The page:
Norway photographer Minnie F. Libby might have thought to prepare an extra chair when Otto Schnuer and his family wandered into her Cottage Street studio to pose for this occupational portrait in 1912, but then again "Miss Libby," as the renowned local photographer was known, probably felt that this family, more than any other in the area, might bring their own chairs. Schnuer, the moustached gent at far right, was known throughout western Maine for the rattan chairs and other furniture he built, proclaiming in an 1899 advertisement: "I can design a chair for you so that no one else in the world will have one like it. The hammer, shears, and roll of wicker that he holds were essential elements in the chairs, couches, and lounges he had fashioned in the two decades since he emigrated from Germany. (Judging by the ornately hemmed cloth, at far right, that the wicker rests upon, Schnuer and his relatives had added upholstering skills to their list of offerings by the time this photograph was made.) After completing stints at Benjamin Keen's chair factory in nearby Turner and at the venerable C.B. Cummings factory in Norway, Schnuer opened his own furniture shop just across the street from what would become Minnie Libby's Cottage Studio when she went into business for herself a few years later. Schnuer's stepson, Emil Herms, at top left, had joined him in the furniture business and holds a caning awl and other implements of his trade. The gent at center is likely Schnuer's son-in-law, Howard D. Adkins, his heavy pliers and the cotton wicking that protrudes from his breast-pocket revealing his occupation as a machinist, though the tack hammer in his hands indicates that he, too, probably helped with the family's business. The women seated in the front row are likely, from left, Schnuer's daughters Friede, Alice (no doubt placed in front of Adkins because the two were married just the previous year), and his stepdaughter Clara. The photographer or the family has deliberately chosen to portray these women as part of the family business: each clutches a tack hammer, one of the tools that we are made to believe they use each day.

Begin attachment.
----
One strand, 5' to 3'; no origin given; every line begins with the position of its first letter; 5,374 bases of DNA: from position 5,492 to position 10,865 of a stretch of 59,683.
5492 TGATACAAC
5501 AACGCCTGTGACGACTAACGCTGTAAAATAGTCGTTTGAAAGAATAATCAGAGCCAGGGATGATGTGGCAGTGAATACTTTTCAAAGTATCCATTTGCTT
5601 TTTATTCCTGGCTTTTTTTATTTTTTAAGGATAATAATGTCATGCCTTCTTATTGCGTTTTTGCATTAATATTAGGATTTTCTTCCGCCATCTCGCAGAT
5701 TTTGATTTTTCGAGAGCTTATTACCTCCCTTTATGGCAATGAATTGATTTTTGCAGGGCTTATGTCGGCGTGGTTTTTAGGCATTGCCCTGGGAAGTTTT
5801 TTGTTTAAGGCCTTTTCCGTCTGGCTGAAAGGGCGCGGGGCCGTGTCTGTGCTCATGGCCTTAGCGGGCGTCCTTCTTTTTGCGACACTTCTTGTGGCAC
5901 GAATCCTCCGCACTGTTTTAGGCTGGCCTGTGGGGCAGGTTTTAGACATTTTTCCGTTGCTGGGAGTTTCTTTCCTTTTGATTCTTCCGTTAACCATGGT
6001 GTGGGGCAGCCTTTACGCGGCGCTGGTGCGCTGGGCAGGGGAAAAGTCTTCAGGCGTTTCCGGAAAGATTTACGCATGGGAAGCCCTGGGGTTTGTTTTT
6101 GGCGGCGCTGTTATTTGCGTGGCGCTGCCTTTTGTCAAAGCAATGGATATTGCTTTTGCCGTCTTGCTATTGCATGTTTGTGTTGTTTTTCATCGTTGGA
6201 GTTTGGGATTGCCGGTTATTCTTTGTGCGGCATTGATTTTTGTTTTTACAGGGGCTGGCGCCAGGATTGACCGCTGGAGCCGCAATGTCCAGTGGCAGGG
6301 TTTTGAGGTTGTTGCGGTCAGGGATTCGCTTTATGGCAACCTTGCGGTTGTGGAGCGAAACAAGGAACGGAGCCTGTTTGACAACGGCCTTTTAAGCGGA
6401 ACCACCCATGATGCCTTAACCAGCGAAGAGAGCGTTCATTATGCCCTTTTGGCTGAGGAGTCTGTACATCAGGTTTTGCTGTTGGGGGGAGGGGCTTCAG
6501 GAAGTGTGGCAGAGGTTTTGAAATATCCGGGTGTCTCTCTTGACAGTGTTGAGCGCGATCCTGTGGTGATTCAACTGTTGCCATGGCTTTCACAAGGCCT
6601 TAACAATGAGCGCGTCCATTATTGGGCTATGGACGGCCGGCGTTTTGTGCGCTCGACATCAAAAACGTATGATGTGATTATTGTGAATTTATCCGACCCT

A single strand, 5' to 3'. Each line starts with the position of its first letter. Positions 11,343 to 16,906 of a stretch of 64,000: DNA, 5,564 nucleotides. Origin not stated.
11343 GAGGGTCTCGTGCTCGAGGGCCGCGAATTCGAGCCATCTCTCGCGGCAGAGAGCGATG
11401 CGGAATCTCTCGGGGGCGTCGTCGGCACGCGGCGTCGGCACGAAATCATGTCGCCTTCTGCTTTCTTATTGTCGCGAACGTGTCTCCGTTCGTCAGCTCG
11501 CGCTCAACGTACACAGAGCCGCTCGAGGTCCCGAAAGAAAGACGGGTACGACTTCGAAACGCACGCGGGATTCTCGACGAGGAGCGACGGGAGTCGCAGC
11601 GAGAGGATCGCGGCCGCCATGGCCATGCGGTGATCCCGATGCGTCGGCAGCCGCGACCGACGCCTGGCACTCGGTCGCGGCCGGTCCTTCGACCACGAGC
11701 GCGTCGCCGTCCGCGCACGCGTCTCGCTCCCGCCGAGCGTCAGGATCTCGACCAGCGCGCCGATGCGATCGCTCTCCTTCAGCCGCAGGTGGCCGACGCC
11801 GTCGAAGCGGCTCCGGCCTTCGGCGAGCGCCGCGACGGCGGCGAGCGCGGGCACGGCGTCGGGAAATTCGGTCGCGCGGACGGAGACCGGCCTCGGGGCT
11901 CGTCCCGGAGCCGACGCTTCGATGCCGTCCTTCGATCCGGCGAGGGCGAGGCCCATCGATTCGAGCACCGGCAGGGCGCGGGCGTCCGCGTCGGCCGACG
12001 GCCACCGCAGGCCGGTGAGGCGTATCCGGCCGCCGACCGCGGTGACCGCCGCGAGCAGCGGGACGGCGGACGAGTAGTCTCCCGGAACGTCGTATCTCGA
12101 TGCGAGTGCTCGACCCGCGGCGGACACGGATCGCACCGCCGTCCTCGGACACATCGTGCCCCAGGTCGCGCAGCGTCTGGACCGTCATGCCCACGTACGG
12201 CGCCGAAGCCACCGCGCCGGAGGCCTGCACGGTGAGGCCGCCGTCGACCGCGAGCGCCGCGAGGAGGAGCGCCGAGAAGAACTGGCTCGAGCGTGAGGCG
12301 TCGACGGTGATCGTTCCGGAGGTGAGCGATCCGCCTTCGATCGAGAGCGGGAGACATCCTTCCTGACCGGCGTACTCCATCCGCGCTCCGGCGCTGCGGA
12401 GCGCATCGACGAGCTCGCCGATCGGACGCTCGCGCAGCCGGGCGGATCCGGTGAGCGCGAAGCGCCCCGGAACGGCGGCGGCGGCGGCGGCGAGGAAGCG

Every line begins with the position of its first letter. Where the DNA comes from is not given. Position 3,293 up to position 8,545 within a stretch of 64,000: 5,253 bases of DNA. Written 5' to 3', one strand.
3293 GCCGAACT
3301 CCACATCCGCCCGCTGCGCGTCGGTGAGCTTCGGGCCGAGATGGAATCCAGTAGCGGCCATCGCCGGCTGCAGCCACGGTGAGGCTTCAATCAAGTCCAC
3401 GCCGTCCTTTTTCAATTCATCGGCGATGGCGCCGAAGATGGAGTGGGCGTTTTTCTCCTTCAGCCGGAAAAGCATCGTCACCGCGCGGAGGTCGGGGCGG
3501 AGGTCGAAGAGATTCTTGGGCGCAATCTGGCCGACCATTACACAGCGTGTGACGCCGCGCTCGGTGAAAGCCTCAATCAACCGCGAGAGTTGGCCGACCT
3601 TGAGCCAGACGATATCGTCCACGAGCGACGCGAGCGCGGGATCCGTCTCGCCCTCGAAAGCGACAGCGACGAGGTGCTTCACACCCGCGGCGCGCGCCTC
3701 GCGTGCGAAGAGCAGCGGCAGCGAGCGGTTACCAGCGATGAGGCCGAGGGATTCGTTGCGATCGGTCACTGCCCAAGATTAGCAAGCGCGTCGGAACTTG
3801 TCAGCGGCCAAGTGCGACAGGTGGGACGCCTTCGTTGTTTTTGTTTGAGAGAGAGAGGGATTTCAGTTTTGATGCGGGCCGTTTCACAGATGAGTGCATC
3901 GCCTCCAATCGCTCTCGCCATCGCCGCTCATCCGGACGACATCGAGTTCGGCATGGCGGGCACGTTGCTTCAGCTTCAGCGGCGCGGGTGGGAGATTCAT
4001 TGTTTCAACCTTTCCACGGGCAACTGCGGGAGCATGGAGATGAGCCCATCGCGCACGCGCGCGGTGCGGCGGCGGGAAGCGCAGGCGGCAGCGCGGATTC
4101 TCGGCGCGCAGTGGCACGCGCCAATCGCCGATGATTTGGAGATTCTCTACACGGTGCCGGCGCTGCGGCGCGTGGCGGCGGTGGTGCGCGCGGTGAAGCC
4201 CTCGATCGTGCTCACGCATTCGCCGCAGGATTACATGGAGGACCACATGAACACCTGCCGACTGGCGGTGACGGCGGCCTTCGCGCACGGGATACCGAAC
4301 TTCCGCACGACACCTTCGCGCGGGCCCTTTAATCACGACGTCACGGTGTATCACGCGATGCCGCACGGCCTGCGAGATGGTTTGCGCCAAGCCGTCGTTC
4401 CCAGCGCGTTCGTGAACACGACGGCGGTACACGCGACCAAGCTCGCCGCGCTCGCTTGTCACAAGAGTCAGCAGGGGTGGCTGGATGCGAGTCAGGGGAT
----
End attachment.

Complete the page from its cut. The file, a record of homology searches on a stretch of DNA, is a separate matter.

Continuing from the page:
Even as this proud family stood for their portrait they have not forgotten to place at front and center the one item that unites them. Barely visible against the women's wide skirts, at bottom center, rests an overturned object that is more closely linked to this family's fortunes than any other - a wood and wicker chair. For this Maine family, it seems, the bonds of kinship are as strong as the fine pieces of furniture that they create.